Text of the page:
“There is no part of our life, and no action so minute, that it ought not to be directed to the glory of God.” Those words, penned by John Calvin in his commentary on 1 Corinthians, aptly summarize the life and ministry of this notable Reformer. For Calvin, soli Deo gloria was more than a slogan. It was the primary goal of his life.”

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Book Review: Why We’re Protestant by Nate Pickowicz

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u6zfemtWhen writing reviews, there are lots of thing you can say about a thick book. This is because a bulky volume can cover lots of grounds in a given topic. However in this new book of Nathan Pickowicz it’s not just an introduction to the 5 Solas we affirm. But it’s a mix bag of everything for everyone’s need done in a clear, understandable and orderly manner.  This book is for a.) A believer who is confused with what he believes b.) A Catholic who wants to know the difference doctrinally between a Protestant and Roman Catholic church c.) A believer who wants to know the historic background of the 5 solas d.) A believer who wants a concise biblical response to Roman Catholicism’s beliefs and e.) A seeker who wants to know how to get right with God. That’s why I love reading this short book of because every angle is covered to satisfy different readers.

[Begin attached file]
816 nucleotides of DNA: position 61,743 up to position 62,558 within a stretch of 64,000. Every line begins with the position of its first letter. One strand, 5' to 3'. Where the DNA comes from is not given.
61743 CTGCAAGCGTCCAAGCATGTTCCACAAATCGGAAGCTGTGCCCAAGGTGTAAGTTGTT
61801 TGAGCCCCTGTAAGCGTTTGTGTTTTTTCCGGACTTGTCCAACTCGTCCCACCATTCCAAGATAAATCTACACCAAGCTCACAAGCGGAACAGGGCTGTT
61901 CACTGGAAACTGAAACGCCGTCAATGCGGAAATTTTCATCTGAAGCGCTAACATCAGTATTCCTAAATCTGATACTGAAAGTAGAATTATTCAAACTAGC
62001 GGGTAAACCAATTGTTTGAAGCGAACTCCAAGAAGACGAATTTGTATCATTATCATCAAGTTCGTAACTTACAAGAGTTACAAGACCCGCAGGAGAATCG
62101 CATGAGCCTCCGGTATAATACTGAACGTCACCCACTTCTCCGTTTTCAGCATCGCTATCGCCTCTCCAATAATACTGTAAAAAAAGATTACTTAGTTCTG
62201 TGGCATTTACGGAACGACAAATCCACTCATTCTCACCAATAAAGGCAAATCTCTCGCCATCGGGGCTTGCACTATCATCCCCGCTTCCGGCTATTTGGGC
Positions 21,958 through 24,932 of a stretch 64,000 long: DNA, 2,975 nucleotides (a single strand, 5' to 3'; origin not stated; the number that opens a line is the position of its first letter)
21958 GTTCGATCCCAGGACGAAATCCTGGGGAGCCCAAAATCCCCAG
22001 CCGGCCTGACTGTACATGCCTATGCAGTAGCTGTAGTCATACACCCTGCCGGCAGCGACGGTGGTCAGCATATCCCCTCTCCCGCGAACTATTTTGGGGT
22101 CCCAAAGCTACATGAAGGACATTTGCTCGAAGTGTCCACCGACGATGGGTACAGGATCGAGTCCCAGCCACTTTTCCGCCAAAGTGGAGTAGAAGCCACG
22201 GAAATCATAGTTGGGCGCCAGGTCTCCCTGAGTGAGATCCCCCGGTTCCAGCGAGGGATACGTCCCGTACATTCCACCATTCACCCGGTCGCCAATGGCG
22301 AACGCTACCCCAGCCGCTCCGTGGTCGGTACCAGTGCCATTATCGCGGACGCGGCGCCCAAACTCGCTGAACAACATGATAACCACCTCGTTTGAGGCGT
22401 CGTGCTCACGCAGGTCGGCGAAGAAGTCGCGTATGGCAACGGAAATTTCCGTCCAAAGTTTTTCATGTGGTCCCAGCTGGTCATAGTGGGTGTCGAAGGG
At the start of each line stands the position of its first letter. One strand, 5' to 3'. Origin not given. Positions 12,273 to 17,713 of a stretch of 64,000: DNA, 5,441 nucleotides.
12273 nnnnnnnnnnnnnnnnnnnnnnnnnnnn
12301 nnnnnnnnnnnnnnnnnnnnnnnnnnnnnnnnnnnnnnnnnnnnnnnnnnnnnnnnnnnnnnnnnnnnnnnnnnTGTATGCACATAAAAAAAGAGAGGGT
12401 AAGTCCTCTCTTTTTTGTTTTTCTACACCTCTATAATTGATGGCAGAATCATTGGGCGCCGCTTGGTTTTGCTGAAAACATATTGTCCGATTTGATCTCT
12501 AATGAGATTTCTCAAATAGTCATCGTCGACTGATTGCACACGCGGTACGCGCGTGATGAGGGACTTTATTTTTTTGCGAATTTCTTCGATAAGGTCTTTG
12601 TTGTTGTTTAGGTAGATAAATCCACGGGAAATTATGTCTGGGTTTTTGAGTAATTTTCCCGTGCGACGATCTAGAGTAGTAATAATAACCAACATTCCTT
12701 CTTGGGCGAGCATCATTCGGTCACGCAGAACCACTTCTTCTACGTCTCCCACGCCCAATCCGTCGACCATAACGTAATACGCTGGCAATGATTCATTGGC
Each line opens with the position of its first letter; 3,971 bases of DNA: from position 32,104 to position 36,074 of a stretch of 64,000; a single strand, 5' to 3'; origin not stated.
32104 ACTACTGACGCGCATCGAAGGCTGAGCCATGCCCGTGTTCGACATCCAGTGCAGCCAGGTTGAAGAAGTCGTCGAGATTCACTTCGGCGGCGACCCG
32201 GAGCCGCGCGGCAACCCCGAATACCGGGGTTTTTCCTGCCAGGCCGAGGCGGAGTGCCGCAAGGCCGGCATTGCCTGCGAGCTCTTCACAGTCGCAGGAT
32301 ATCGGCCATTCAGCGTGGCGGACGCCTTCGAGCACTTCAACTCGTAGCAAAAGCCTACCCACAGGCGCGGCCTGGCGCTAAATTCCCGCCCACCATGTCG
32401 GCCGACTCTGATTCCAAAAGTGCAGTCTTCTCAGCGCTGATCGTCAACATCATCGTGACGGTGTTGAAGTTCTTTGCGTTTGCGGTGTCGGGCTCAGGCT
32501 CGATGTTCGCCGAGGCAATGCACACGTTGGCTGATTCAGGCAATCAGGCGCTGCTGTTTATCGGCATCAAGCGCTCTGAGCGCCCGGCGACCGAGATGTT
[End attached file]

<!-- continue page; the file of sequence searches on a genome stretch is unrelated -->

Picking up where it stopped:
Reading this as we celebrate the 500th of the Reformation will reinforce the biblical and historical belief that we hold as a Christian. And it’s a gentle reminder for us that we should not compromise what believe. I highly recommend this book.

My verdict:

5 out of 5

The Digital Round-Up #3

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aslvob2Howdy partners! I bring you the new and improved “The Digital Round-Up”. This curated post will featured my personal picks. This is a random collection favorite article, freebies, quotable from my social media, videos and anything I find interesting. So I hope you enjoy this post and if you have something I want to feature on this post, please feel free to comment below.

Good Boy – Some of you might not know that I’m a fan of Batman specifically his comicbooks. I posted this I think a year ago. It’s a short story written by Tom King about a dog named Ace that Batman adopted. It’s a great story and it won an award. So go check it out at this link.

Batman Gallery at Pinterest – Since I’m at it with the Caped Crusader, I would like to share to you my Pinterest board on some of the awesome artworks on Batman. I hope you like it